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Sec. Ricardo T. Gloria [D.E.C.S.], et al., petitioners, vs Judge Salvador P. De Guzman, Jr., et al., respondents.

G.R. No. 116183 October 6, 1995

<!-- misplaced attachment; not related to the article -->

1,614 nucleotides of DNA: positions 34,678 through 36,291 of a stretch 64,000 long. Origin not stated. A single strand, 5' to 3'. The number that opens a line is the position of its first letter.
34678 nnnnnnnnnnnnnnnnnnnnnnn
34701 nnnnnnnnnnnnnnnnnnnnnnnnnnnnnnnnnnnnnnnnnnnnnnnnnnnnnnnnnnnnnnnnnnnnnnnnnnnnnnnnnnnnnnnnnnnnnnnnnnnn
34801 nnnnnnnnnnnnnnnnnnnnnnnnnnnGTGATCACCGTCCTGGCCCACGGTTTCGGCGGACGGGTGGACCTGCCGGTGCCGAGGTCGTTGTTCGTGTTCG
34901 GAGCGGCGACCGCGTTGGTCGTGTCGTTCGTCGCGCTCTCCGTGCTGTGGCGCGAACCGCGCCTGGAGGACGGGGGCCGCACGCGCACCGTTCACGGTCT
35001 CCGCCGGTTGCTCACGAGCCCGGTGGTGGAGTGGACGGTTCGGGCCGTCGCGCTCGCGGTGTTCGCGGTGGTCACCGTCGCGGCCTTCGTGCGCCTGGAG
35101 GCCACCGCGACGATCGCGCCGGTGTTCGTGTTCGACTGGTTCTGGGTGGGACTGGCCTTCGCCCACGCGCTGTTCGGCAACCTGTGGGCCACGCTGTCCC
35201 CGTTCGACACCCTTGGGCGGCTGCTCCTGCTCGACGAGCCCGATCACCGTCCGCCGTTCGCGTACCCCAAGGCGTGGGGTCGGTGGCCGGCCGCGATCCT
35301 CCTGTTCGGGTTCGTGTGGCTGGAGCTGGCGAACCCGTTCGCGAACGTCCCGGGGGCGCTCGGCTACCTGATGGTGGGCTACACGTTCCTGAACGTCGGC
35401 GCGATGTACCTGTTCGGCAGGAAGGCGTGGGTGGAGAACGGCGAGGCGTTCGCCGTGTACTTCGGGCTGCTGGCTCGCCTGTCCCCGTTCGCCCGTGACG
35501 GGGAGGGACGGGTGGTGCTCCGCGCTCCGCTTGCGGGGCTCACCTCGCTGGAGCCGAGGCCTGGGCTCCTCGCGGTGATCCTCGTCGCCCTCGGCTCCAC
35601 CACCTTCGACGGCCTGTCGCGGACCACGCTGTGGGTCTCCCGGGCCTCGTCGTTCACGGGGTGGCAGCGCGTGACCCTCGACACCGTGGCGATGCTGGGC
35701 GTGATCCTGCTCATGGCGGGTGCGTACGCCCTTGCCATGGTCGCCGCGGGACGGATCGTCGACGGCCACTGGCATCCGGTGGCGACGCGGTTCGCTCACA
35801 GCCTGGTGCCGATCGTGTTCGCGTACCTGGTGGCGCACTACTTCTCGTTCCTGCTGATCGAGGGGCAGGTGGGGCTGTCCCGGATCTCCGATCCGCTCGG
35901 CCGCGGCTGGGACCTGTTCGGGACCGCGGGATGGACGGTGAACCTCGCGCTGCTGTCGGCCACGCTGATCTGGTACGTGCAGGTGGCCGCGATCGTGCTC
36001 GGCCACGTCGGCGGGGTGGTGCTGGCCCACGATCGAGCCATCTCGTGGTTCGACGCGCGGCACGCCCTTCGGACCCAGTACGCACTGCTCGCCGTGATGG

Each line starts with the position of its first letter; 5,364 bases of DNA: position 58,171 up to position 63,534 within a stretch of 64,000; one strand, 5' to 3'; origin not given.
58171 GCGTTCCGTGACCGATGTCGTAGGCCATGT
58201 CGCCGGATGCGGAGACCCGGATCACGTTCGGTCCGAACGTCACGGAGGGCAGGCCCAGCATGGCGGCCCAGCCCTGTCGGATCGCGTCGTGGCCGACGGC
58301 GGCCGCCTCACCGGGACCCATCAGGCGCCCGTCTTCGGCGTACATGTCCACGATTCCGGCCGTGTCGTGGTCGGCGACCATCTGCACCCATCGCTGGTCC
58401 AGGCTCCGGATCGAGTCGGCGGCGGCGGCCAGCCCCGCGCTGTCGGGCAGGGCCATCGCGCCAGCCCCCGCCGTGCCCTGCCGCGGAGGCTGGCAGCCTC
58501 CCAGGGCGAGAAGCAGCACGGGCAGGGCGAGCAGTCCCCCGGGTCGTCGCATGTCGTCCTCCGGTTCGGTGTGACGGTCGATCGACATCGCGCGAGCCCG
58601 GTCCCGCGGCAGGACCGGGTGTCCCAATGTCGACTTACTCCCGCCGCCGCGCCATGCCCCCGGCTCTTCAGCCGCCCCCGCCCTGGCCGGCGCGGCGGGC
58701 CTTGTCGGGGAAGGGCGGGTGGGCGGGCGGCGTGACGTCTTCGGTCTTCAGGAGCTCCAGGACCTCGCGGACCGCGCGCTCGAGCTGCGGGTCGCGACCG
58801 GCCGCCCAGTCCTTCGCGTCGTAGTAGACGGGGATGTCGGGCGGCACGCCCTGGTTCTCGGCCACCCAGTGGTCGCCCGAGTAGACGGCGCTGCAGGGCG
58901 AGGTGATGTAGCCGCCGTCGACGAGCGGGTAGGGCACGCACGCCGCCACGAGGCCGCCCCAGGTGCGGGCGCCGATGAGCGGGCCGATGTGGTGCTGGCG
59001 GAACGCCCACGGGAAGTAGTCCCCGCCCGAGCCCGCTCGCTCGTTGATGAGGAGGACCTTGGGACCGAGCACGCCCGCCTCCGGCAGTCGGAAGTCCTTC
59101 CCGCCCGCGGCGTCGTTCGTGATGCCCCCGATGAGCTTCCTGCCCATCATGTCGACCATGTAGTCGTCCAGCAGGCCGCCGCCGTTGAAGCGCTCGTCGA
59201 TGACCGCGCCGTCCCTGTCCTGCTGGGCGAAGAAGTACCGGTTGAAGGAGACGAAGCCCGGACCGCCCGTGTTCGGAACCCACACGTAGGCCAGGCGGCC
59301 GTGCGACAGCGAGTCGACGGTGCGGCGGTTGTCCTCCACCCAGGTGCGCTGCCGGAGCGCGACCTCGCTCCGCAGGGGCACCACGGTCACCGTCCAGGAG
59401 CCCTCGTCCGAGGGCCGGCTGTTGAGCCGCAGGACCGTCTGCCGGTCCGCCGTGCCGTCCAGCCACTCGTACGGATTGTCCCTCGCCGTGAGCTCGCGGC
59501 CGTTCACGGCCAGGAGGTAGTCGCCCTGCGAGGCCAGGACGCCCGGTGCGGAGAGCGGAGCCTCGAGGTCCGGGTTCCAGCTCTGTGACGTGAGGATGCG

FACTS: Private respondents were employees of the Philippine Air Force College of Aeronautics (PAFCA) by virtue of temporary appointments because at the time of their appointment, they lacked appropriate civil service eligibilities or otherwise failed to meet the necessary qualification standards for their respective positions. One of them was Rosario Cerillo who was appointed as Board Secretary II of PAFCA. However she was relieved from the position by reason of loss of confidence. Subsequently, she was designated as "Coordinator for Extension Services". Said appointments expired when the PAFCA was dissolved and replaced by the PSCA (Philippine State College of Aeronautics) Aggrieved, private respondents filed a Petition for Mandamus and Reinstatement for reinstatement before the RTC of Pasay Petitioners filed an answer upon the ground that mandamus will not lie to compel reinstatement because the reappointment prayed for is discretionary on the part of the appointing power (Board of Trustees). Respondent Judge de Guzman rendered a decision ordering the reinstatement of Cerillo as coordinator for extension services. Thus, Sec. Gloria filed a petition for certiorari under Rule 65 to the SC. ISSUE: Whether or not private respondent Rosario V. Cerillo is entitled to reinstatement to the position of "Coordinator for Extension Services"? RULING: The judgment of respondent Judge de Guzman which orders the reinstatement of Ms. Rosario V. Cerillo to the position of "Coordinator for Extension Services" is patently improper because it finds no support as to facts and the law. The fact is that private respondent's assignment to the said position was a mere designation. Not being a permanent appointment, the designation to the position cannot be the subject of a case for reinstatement. The fact that private respondent Cerillo passed the requisite Civil Service Examination after the termination of her temporary appointment is no reason to compel petitioners to reappoint her. Acquisition of civil service eligibility is not the sole factor for reappointment. Still to be considered by the appointing authority are: performance, degree of education, work experience, training, seniority, and, more importantly, as in this case, whether or not the applicant enjoys the confidence and trust of the appointing power, considering that the position of Board Secretary II, by its nature, is primarily confidential. Reappointment to such position is an act which is discretionary on the part of the appointing power hence it cannot be the subject of an application for a writ of mandamus. Reinstatement is technically issuance of a new appointment which is essentially discretionary, to be performed by the officer in which it is vested according to his best lights, the only condition being that the appointee should possess the qualifications required by law. Such exercise of the discretionary power of appointment cannot be controlled, not even by the Court as long as it is exercised properly by the appointing authority. Thus the order of the lower court for the reinstatement of the private respondent amounts to an undue interference by the court in the exercise of a discretionary power vested in the PSCA Board of Trustees. To the question as to the legality of the termination of the services of the petitioners, the only answer is there was no termination to speak of. Termination presupposes an overt act committed by a superior officer. There was none whatsoever in the case at bar. At most, PSCA Chairman of the Board of Trustees Col. Julian gave notice to the petitioners of the expiration of their respective contracts, Petitioners appointment or employment simply expired either by its very own terms, or because it may not exceed one year, but most importantly because the PAFCA was dissolved and replaced by the PSCA.